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Galician Smallpipe, the answer for play at home.

Posted: Mon Aug 09, 2010 3:27 pm
by LuifeSpain
Here I present the solution of all my gaita problems: The Yuri´s Galician Smallpipe.

Basically it´s an scottish smallpipe in A, maybe louder than normal models, but still playable at home. It has two rich harmonic drones in A and E, and a round bag with a very galician form. You can play in Pechado fingering (closed Galician fingering) and it allows half tones, so you can play in minor scale. It´s made in a really hard wood and beautifull bone rings.

It´s a very good alternative for play gaita at home, and I use it for learn a lot of tunes without the dissapointment of the neigbours. I put a pair of videos for show you guys the great invention of our great Master Yuri.



http://www.youtube.com/watch?v=bio9LYTj7SM

http://www.youtube.com/watch?v=Ga5Nz2huUd0

Re: Galician Smallpipe, the answer for play at home.

Posted: Wed Aug 11, 2010 9:00 pm
by anima
Hey now that is cool. :-) Very full sound to them. Nice.... I like...... :D

What is the wood?

Some very fancy fingering in those video clips, you need to slow some of those down and deconstruct them for us (in video) :mrgreen:

Beautiful work Yuri and superb playing Luife.

Jeff

Re: Galician Smallpipe, the answer for play at home.

Posted: Wed Sep 29, 2010 7:20 pm
by MatthewVanitas
Huh, I was wondering this just today "is there any gaitita, Spanish smallpipe, Galician half-long, etc?" Glad to see others have pondered the same, and not at all surprised to see Yuri figuring out a solution.

So I take it cylindrical bore, and with off-the-shelf SSP reeds? I was actually imagining that basically an SSP with Galician-fingered chanter would probably be the most straightforward solution, though you'd lose the ability to play the higher notes. Though I had also wondered is a Galician version of a Border Pipe with a conical chanter could be made so it could overblow, but still be at indoor volumes.

Are you finding it a big limitation not to be able to blow into a higher octave?

Re: Galician Smallpipe, the answer for play at home.

Posted: Fri Oct 01, 2010 1:31 am
by Yuri
Actually, it's a slightly flared bore, not completely straight. Which is why (together with the bell) the sound is rather stronger than normal smallpipes.

Re: Galician Smallpipe, the answer for play at home.

Posted: Fri Oct 01, 2010 10:04 am
by anima
Hey Yuri, what is the reed and will it overblow?

Re: Galician Smallpipe, the answer for play at home.

Posted: Sat Oct 02, 2010 6:33 pm
by Yuri
The chanter reed is a straightforward Gibson Fireside one (in this case I used a larger one than a normal A reed, but cut it back to about the size of an off-the-shelf A reed. The difference is that it is less sanded (scraped), so as a result it is that bit louder again. But normally I would use a normal A chanter reed.) This also explains why the taper is so gentle. The reed will only work up to a taper, it is designed to work with a straight bore, after all. If the taper is increased further, the reed refuses to work any more.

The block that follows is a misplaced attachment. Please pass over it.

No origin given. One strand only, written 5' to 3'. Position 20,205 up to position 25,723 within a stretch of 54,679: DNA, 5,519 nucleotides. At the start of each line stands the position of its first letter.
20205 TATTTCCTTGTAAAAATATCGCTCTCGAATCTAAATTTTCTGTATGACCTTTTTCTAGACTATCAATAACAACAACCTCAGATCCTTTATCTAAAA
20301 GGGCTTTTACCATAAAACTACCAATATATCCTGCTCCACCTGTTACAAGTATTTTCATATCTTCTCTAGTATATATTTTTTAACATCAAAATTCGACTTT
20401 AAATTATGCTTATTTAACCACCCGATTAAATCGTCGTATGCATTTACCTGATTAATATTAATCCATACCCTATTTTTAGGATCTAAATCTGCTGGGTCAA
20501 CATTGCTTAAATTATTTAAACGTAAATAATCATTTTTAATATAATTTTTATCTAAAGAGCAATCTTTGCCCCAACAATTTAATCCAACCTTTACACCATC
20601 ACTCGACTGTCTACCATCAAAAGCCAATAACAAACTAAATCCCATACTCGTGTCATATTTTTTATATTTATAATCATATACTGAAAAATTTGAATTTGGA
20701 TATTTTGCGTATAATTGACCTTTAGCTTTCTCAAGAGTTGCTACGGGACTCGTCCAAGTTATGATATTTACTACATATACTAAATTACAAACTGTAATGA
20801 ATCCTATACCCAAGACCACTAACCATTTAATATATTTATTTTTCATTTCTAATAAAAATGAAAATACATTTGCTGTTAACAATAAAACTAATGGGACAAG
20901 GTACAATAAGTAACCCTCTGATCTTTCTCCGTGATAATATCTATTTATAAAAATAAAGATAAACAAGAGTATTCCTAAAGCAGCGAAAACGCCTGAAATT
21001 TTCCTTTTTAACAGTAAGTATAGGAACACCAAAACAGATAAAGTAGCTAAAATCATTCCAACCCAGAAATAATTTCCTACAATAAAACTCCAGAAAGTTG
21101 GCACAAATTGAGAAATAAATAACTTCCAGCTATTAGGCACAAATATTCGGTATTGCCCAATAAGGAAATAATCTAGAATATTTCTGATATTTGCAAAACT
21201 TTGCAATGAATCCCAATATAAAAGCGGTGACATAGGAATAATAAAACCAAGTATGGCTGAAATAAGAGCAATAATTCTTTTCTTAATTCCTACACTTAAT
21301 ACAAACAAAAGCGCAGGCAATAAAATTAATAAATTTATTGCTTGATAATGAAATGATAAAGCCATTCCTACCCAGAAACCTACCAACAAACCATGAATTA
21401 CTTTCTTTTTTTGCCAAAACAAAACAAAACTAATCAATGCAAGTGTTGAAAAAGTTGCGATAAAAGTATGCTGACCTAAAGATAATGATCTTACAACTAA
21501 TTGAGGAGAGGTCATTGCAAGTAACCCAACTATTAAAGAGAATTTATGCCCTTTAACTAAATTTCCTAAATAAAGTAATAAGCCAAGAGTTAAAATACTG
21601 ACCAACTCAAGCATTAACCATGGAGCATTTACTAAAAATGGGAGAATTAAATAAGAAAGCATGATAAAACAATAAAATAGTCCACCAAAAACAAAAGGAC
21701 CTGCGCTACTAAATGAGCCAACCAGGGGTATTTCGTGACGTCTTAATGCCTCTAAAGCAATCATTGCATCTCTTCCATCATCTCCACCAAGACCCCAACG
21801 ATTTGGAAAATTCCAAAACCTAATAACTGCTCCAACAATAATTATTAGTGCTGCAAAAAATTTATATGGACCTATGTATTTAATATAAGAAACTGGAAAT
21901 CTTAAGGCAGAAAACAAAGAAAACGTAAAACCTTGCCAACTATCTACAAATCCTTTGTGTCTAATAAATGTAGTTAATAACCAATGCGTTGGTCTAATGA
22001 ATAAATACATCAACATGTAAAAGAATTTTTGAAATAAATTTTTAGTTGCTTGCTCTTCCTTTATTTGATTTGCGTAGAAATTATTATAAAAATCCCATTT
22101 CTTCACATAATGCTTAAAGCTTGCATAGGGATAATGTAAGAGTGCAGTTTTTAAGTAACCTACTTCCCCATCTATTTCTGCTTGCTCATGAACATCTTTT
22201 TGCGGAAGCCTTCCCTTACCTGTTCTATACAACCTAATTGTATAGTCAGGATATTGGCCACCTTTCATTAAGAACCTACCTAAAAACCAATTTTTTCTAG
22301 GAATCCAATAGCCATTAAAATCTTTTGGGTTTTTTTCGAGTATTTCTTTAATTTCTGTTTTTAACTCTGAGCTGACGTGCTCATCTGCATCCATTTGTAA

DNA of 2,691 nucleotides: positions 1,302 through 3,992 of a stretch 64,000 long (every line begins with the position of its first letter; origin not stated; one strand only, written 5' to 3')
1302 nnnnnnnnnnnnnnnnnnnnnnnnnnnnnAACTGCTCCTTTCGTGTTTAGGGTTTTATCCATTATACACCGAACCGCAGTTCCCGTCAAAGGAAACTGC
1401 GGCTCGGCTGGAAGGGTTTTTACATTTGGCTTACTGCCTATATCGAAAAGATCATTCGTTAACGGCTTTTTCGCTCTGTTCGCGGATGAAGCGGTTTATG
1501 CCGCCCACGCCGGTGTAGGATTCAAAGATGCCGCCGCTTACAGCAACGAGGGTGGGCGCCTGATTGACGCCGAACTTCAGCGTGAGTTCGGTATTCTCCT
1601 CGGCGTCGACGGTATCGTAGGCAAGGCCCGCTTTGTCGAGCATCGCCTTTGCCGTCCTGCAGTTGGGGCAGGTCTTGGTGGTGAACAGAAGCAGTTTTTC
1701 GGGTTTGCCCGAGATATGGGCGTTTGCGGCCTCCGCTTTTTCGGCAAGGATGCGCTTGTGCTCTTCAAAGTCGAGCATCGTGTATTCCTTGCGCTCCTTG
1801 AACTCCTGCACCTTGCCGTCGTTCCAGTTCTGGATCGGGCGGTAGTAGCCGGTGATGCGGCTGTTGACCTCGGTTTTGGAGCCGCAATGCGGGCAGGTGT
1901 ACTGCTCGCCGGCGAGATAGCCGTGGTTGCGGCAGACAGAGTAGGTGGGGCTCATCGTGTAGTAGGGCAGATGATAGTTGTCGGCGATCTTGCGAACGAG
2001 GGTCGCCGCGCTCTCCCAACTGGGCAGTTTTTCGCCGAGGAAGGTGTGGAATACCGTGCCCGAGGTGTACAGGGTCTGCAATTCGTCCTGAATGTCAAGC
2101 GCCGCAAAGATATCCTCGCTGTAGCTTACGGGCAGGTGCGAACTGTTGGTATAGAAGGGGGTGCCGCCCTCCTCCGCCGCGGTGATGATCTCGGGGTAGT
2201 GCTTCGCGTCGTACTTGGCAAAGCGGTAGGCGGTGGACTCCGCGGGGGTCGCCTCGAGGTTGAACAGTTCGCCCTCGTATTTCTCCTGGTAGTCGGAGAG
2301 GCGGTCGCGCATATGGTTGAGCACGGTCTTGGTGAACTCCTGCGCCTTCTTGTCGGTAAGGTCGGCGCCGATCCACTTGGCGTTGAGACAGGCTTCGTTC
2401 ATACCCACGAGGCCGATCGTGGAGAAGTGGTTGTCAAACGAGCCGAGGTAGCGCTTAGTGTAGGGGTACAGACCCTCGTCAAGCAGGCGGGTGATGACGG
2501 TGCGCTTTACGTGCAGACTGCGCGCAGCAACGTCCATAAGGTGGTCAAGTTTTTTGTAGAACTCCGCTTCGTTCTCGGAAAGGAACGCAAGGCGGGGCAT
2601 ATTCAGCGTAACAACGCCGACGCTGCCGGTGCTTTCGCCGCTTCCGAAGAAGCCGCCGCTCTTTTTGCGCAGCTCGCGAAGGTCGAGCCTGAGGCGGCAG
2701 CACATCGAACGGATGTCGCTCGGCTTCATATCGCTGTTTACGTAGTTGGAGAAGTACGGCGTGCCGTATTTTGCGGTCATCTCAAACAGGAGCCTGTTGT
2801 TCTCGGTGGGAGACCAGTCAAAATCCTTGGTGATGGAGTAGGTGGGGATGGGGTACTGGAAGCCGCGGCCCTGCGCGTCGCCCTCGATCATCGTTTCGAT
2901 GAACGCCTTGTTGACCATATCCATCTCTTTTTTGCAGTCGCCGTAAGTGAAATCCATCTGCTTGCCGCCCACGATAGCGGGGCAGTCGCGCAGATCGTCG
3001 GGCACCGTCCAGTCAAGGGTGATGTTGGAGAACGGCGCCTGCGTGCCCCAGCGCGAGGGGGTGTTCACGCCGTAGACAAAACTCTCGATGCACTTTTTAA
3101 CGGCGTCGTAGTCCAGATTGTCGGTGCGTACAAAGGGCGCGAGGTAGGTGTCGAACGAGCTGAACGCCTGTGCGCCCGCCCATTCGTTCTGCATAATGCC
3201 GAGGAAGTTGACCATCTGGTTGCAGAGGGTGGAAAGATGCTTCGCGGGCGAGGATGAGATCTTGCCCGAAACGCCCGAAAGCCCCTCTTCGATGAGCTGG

The drone reeds are single-reed, composite ones, wooden body, carbon fibre tongues.

Re: Galician Smallpipe, the answer for play at home.

Posted: Sat Oct 02, 2010 11:55 pm
by MatthewVanitas
Is the limited taper for the purpose of making the pipes sound more gaita-like, or just to add a little bit of volume?

Would it work just as well with a straight cylinder bore, and thus a little bit quieter and more "housebroken"? Now you've got me envisioning a cylindrical-bore pipe with a solid-filled ornamental flare at the bottom to maintain gaita aesthetics, maybe with some relief cut just outside the cylinder bore to decrease weight...

I shouldn't be surprised that when I asked myself "is anybody making a gaitita for indoor play?" the answer just happens to be "Yuri". :lol:

Re: Galician Smallpipe, the answer for play at home.

Posted: Sun Oct 03, 2010 4:30 am
by Yuri
The taper is for more volume, as is the bell. I personally find smallpipes a bit too much on the quiet side. Fine for solo indoor playing, but limiting when other instruments come into it. This slightly tapered variety has a bit more presence with other instruments, though it's hard to tell as generally it depends on the number and combination. For example, when I tried playing with a really loud hurdy-gurdy (of the Hungarian type loudness, though not of the actual type, these ones are very much louder tan the more familiar French types), well, I had to give up, as I couldn't hear the hurdy-gurdy . The pipe was very much like Luife's one, except different fingering. On the other hand, when playigng with a tabor pipe, it's just right.
By the way, Matthew, I haven't forgotten about your set, it's in the works. Sorted out the brass problem by now, so it's down to making all the wooden fittings for the drones.

Re: Galician Smallpipe, the answer for play at home.

Posted: Mon Oct 04, 2010 1:49 am
by dan chaffee
I have wondered; if one of the main differences between male and female galician chanters
is the diameter and taper of the bore?

Re: Galician Smallpipe, the answer for play at home.

Posted: Tue Feb 03, 2015 3:28 pm
by aneji
Thread revival time!

Hey guys, I was really excited to find this thread, I am also looking for a open/gaita fingering smallpipe for home/small pub use. I would really like to hear Yuri's version, but the videos are down, is there any other way to hear them, becouse this really sounds exciting.